Attorney Fees – $500 – $1000

Both the buyer and seller typically retain their own real estate attorneys to reviews all documents and manage the closing to ensure that all legal issues and requirements have been addressed. It’s best to hire an attorney who is well versed in Chicago real estate transactions to ensure all required items are addressed in a timely manner to ensure the deal closes on time. For example, a real estate attorney who predominately oversees single-family homes in a suburban area might not know the requirements involved with a condo purchase under a homeowner’s association (HOA) in the city.

City of Chicago Transfer Tax Stamps – $7.50/every $1k

With certain exceptions, the City of Chicago imposes a tax on all real estate transfers at a rate of $5.25 per $500.00 of the transfer price. Generally, the buyer is responsible for $3.75 of that amount, while the seller is responsible for $1.50. These transfer taxes are also referred to as “property tax stamps.” For example, on a $400,000 home purchase in Chicago, property tax stamps for the buyer total $3,000. The seller alone is additionally responsible for a Cook County transfer tax and State of Illinois transfer tax, which brings their total to $4.50 per every $1,000. There are some exceptions, including tax deeds and court-ordered title transfers from divorce proceedings.

Title Search and Title Insurance – $2500 – $3750

When you buy your home, your lender doesn’t want somebody or some entity later claiming that they have an ownership interest in the property due to a court judgment or are owed money secured by the property from a tax, construction or creditor lien. The title search conducted as part of issuing the policy will reveal any current claims while the lender’s title insurance will ensure that they are protected should a past claim go undetected. When you purchase your lender’s title insurance, the provider will include the cost of a title search (usually $75 to $100 on its own). Note that the lender’s title insurance only protects their stake in the home, not the buyer’s equity. The seller might also pay a title insurance policy for the buyer, called the owner or buyer’s title insurance, if negotiated into the contract. Both insurance policies typically cost the same amount.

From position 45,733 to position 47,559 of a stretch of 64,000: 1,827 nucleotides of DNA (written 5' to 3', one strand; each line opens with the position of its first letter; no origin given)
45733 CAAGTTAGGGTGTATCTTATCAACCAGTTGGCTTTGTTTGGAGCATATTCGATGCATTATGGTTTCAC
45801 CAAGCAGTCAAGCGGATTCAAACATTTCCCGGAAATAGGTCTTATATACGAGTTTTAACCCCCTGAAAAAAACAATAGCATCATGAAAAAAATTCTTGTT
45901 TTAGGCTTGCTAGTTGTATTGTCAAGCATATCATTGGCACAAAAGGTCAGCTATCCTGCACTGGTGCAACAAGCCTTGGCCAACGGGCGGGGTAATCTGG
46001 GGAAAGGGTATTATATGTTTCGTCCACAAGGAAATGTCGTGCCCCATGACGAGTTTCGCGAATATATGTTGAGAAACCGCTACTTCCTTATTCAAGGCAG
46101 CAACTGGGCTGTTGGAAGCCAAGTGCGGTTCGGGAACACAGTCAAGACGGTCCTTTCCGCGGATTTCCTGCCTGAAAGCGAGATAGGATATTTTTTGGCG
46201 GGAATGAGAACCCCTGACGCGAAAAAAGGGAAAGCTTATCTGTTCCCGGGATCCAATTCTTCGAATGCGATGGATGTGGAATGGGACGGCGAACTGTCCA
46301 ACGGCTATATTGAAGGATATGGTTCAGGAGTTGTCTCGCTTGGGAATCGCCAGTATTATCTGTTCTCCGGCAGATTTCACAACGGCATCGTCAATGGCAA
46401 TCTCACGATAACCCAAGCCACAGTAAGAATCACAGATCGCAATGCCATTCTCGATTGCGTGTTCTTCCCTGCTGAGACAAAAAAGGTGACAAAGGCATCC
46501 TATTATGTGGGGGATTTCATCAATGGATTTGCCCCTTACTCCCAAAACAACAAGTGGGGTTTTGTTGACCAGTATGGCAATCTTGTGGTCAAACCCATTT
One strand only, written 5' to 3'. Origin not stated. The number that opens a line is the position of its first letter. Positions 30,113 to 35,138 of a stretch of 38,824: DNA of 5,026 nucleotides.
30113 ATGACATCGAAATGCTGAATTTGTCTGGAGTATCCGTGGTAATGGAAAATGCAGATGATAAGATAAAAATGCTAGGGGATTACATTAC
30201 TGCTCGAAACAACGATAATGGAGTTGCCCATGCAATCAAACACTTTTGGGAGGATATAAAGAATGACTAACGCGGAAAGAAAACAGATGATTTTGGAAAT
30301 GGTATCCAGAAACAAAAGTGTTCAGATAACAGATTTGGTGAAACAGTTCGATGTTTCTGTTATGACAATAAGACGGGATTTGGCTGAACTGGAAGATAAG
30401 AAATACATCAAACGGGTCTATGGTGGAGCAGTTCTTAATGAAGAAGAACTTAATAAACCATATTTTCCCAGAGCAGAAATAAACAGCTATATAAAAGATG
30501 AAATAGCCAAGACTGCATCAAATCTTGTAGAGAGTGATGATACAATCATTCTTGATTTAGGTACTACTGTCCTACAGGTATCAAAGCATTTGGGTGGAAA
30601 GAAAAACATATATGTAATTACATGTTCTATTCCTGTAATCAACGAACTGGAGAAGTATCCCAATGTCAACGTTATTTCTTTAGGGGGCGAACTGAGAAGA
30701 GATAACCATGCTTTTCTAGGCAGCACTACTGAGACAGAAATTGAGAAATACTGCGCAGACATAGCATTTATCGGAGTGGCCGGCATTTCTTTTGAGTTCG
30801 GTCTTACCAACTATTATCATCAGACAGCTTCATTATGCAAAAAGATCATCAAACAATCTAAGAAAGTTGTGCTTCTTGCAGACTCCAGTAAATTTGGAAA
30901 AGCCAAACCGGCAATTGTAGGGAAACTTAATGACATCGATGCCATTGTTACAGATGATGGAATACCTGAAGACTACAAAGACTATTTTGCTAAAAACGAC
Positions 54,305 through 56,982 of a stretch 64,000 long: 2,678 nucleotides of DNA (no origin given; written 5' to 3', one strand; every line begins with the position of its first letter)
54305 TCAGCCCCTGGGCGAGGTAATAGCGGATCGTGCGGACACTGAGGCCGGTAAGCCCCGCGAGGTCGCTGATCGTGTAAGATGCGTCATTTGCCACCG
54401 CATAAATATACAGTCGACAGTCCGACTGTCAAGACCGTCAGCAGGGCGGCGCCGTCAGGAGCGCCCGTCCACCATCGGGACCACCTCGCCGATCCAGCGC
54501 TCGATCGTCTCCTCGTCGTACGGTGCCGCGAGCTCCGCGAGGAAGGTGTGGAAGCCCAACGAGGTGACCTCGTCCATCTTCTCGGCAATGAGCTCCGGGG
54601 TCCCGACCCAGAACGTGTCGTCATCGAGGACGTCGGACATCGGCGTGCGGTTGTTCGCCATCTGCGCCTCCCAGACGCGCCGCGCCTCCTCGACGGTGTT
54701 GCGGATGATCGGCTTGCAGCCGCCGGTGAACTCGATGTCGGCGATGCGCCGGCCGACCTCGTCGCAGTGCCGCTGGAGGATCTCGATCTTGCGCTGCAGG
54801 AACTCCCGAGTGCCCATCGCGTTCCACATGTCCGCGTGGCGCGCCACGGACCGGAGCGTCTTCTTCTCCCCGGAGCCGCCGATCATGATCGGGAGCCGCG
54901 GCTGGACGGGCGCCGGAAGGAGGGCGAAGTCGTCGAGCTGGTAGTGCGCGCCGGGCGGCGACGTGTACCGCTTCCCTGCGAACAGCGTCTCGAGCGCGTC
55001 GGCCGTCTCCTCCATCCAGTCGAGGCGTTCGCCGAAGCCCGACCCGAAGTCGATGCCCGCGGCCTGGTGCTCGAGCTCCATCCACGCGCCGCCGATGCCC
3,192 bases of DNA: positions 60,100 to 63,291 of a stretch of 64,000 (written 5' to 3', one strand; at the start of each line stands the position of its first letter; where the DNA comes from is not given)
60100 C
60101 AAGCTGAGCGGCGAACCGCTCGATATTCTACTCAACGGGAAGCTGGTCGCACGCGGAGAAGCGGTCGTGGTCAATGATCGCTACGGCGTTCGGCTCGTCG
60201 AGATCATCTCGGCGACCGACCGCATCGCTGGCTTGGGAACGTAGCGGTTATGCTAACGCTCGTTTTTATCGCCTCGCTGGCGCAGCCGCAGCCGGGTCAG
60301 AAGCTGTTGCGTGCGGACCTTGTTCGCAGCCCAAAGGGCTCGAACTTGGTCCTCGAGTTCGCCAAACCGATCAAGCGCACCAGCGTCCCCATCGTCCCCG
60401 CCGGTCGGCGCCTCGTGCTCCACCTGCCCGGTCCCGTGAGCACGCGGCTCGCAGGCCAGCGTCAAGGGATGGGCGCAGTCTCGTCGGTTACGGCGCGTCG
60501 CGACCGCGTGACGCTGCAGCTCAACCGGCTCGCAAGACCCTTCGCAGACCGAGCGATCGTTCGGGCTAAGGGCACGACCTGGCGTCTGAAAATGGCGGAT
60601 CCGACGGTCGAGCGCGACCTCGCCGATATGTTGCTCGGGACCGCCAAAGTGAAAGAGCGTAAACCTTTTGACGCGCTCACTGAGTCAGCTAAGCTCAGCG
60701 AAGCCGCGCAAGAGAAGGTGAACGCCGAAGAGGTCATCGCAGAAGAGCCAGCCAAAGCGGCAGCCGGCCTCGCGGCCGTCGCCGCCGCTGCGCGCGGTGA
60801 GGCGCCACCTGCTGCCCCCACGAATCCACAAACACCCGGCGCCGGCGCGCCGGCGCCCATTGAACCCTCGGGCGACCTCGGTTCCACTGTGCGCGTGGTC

Recording Fee – $98

This is what you pay to Cook County Recorder of Deeds when you file your deed showing you as the owner of the property. The cost is usually $98.00, as of March 21, 2019.

Prepayments

Prepaid Homeowners Insurance – $500 – $2500

Homeowners insurance is required by your lender and you’ll be responsible for paying the first year premium at closing. The cost varies widely depending on the type of property you’re purchasing and if it’s located in a flood zone. For instance, a single-family home insurance policy is usually more expensive because the homeowner is responsible for the entire structure and exterior. Meanwhile, a condo insurance policy is less since you are only liable for the unit itself, while the homeowner’s association is responsible for everything outside of your walls, including any repairs related to common spaces, roof, and exterior of the building.

Prepaid Interest